More properties protected. BC, in partnership with the Nature Conservancy of Canada / Conservation de la nature Canada (facebook.com) , has added more ecologically sensitive properties throughout the province that are home to a variety of wildlife and contain diverse habitats.
The Province has acquired four additional ecologically sensitive properties throughout British Columbia, thanks to a partnership with the Nature Conservancy of Canada.
The Province recently assumed ownership of the following properties:
- 64 hectares along the Fraser River near McBride as part of the West Twin Protected Area, featuring fish and wildlife habitat, including a rare stand of cottonwood.
- 63 hectares of low-lying wetland, upland forest, trails and interpretive signage at the Natasha Boyd Conservation Area, near McBride.
- 3.2 hectares of upland forest, including second-growth coastal Douglas fir forest, at Cusheon Cove in Ruckle Provincial Park on Saltspring Island.
- 0.6 hectares at Elizabeth Lake Conservation area near Cranbrook, which includes a bird sanctuary, hiking trails and wetland and shoreline habitat.
These properties contain diverse habitats and are home to a wide variety of wildlife.
Formerly owned by The Land Conservancy of BC (TLC), these four high-priority conservation properties were transferred from TLC to the Nature Conservancy of Canada last year, as part of TLC’s debt management plan. The Province’s recent acquisition supports the Nature Conservancy of Canada’s efforts to ensure the ongoing conservation status of 26 ecologically-important properties. The arrangement required a cash contribution to assist in the repayment of TLC’s creditors.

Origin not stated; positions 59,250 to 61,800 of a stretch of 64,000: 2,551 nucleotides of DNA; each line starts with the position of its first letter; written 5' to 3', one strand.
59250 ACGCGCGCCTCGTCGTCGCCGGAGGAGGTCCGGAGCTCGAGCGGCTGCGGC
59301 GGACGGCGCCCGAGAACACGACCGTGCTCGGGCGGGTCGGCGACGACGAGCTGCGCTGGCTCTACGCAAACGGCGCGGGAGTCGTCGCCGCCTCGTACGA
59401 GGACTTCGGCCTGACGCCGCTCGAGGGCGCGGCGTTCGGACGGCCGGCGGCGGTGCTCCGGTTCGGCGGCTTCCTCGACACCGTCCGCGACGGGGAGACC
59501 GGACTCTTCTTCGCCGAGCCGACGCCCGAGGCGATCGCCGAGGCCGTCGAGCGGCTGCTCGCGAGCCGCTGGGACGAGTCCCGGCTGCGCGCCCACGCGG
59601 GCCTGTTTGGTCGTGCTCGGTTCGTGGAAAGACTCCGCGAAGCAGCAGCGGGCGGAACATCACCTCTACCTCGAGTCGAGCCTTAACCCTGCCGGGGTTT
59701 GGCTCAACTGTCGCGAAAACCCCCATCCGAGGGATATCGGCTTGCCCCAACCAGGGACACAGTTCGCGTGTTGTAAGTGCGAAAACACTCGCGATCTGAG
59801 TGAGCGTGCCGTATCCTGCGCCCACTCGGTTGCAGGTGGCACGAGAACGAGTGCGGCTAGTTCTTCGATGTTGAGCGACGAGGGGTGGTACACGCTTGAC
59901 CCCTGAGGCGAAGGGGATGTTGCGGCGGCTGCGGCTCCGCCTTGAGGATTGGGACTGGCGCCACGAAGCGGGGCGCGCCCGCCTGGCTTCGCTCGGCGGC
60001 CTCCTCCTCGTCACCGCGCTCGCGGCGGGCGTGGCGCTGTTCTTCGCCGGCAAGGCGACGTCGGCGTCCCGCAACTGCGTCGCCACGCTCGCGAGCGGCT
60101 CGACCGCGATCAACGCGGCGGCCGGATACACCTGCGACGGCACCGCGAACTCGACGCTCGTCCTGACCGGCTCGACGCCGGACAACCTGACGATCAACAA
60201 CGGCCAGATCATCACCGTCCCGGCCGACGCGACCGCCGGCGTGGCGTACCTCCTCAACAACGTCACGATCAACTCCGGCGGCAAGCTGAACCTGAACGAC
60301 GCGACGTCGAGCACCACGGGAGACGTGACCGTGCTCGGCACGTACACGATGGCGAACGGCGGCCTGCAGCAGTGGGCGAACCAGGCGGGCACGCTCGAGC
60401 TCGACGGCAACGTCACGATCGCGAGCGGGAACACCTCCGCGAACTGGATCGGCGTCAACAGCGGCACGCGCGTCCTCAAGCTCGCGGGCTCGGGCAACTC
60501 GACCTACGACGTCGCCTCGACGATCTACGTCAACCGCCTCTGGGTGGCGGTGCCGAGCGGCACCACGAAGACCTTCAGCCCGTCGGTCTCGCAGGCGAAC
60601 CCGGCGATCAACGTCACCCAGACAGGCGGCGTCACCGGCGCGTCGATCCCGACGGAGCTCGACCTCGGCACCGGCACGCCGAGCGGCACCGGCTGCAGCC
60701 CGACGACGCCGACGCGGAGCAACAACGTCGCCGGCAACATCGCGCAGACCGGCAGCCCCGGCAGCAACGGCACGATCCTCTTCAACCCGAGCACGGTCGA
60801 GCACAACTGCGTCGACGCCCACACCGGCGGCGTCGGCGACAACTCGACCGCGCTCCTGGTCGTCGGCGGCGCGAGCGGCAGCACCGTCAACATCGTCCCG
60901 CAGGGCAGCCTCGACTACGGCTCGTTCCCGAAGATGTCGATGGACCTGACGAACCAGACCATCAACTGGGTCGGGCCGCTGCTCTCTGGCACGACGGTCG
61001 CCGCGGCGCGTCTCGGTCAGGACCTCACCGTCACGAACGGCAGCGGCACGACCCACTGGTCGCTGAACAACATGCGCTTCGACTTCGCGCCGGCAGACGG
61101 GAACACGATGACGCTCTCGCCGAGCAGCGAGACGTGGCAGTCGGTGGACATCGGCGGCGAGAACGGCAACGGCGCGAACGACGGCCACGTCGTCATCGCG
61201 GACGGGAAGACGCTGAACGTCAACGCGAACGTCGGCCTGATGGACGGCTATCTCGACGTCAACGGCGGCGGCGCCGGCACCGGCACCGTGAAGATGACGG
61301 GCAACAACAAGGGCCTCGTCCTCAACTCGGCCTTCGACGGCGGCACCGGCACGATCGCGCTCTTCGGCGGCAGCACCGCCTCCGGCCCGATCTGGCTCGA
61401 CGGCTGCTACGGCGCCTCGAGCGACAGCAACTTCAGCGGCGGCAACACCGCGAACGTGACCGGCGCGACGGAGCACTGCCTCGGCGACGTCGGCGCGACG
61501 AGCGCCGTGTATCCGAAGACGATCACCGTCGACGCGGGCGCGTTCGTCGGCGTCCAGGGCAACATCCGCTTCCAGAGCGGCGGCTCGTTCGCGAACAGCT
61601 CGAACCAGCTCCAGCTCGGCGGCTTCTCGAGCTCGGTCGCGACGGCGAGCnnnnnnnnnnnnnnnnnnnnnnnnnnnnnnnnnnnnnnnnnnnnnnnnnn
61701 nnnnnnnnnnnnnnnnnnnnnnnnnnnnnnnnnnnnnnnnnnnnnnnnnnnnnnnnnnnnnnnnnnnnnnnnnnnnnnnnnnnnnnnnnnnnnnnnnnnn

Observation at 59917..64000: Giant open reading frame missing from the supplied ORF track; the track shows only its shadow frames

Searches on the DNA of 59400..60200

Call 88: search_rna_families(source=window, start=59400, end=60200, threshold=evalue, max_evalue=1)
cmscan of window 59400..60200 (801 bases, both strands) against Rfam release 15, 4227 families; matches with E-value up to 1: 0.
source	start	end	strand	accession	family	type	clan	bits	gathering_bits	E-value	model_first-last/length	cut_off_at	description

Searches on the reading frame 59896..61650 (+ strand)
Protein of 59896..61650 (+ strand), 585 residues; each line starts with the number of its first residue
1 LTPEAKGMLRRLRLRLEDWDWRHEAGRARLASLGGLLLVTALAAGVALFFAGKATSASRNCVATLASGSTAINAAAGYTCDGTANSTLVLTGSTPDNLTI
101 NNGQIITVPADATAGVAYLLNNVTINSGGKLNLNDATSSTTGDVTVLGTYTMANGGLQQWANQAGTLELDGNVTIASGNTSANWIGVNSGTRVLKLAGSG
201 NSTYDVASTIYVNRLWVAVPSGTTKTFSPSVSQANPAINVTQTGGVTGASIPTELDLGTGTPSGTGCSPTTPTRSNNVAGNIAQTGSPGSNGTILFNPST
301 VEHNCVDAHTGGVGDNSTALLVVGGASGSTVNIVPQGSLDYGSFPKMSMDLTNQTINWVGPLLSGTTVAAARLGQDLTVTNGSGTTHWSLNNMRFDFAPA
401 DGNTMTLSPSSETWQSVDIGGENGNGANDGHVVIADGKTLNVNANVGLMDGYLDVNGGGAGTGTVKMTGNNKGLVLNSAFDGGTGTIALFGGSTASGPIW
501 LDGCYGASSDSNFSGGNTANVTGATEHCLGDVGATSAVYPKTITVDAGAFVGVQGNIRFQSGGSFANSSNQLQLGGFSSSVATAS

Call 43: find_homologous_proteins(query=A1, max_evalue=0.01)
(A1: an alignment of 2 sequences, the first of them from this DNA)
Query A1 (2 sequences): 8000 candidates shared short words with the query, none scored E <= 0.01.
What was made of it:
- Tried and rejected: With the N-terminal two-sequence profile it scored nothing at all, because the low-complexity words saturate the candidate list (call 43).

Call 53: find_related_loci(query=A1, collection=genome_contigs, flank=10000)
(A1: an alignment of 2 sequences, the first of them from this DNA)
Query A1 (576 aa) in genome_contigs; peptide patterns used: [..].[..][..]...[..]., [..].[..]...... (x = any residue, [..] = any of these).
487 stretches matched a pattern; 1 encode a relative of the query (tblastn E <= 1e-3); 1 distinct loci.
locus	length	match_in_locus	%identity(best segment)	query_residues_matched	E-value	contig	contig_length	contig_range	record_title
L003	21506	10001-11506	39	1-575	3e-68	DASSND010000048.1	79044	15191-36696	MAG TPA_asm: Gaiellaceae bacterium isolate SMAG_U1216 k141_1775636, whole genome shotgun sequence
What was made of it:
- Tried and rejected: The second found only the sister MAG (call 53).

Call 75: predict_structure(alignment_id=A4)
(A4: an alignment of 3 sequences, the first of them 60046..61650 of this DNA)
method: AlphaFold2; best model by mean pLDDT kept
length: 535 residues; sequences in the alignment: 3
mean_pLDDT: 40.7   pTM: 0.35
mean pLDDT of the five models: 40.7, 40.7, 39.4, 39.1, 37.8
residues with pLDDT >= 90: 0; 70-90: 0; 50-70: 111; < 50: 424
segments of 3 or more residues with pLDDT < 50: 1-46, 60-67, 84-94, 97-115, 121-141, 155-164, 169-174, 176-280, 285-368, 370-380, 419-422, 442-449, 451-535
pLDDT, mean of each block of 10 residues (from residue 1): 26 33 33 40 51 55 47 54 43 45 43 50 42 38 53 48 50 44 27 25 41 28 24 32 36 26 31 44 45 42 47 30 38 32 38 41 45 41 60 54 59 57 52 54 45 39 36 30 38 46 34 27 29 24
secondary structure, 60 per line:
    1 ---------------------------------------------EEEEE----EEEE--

The properties are in addition to four other properties the Province previously acquired through its $1-million commitment to preserving and protecting conservation lands, announced in October 2015. Those acquisitions included two properties along the Cowichan River on Vancouver Island, the Similkameen River Pines property in the South Okanagan and the Woods Family property near Castlegar.
Mary Polak, Minister of Environment –
“Thank you to the Nature Conservancy of Canada for its efforts to help ensure these important properties remain protected for future generations to enjoy. These unique areas, ranging from a bird sanctuary to a coastal forest, will complement B.C.’s beautiful world-renowned parks system.”
Linda Hannah, B.C. regional vice president, Nature Conservancy of Canada –
“The Nature Conservancy of Canada was extremely motivated to ensure these important properties remain protected, and to uphold the expectations of the donors who had originally contributed to their conservation. We are grateful for the support of the Province in helping to ensure these conservation lands will continue to be part of the British Columbia’s incredible conservation legacy.”
- In British Columbia, there are 1,032 provincial parks, recreation areas, conservancies, ecological reserves and protected areas covering more than 14 million hectares or approximately 14.4% of the provincial land base.
- One of the largest park systems in the world, British Columbia has the highest percentage of its land base dedicated to protected areas of all provincial Canadian jurisdictions.
- Since 1962, NCC and its partners have helped protect more than 1.1 million hectares of land across Canada.
To learn more about BC Parks, please visit: http://www.env.gov.bc.ca/bcparks/
To learn more about the Nature Conservancy of Canada and its work, please visit: http://www.natureconservancy.ca/en/